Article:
Ever wondered why some folks are so exercised about so-called “payday lending“? An unsigned blurb in the latest National Review offers an interesting assessment.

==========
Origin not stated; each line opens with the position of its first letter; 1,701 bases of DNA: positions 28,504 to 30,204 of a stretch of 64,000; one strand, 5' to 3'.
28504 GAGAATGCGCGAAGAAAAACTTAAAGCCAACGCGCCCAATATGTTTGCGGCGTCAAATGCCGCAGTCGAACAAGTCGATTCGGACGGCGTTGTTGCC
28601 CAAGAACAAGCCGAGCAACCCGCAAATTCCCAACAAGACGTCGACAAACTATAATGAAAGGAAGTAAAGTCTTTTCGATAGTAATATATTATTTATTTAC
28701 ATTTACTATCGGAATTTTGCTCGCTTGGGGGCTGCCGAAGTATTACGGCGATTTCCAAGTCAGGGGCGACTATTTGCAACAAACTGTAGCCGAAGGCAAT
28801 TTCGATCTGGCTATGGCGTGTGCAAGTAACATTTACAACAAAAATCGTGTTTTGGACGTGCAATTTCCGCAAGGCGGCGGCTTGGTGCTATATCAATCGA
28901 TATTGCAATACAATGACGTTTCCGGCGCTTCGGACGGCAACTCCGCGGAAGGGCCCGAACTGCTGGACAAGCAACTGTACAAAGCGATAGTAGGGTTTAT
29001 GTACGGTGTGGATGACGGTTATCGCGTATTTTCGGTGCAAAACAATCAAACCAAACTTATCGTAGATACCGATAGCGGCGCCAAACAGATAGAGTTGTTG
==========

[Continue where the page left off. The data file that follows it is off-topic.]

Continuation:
A great dynamic animating much social policy, seldom acknowledged, is rich people’s revulsion at how poor people live. Hence the Obama administration’s assault on “payday” lending, the last-resort financing for people unable to access traditional credit products. Payday lending can be unsavory, and though the fees involved may be modest in absolute dollars, they can be shocking expressed as an annual interest rate: A 15 percent fee for a two-week loan of $200 is only $30, but expressed as an annual interest rate, that’s 390 percent. Most people do not take out such loans expecting to carry them for a year or more, though, inevitably, some do. The rules proffered by the Obama administration are typical of the these-poor-plebs regulatory model, in that they will cut the poor off from loans while doing nothing to replace them, which means that the payday lenders’ loss is likely to be the pawnbrokers’ gain. The fundamental problem here — which is by no means limited to the poor — is that a great many U.S. households do not carry sufficient liquid savings. Of course it is difficult to save when living hand-to-mouth, but there isn’t a regulatory fix to Americans’ general lack of thrift, though strong economic growth and a buoyant job market would do a great deal of good. Meanwhile, those in dire immediate need will be cut off from their lenders of last resort because of a regulatory fit that is mainly not economic but aesthetic in origin.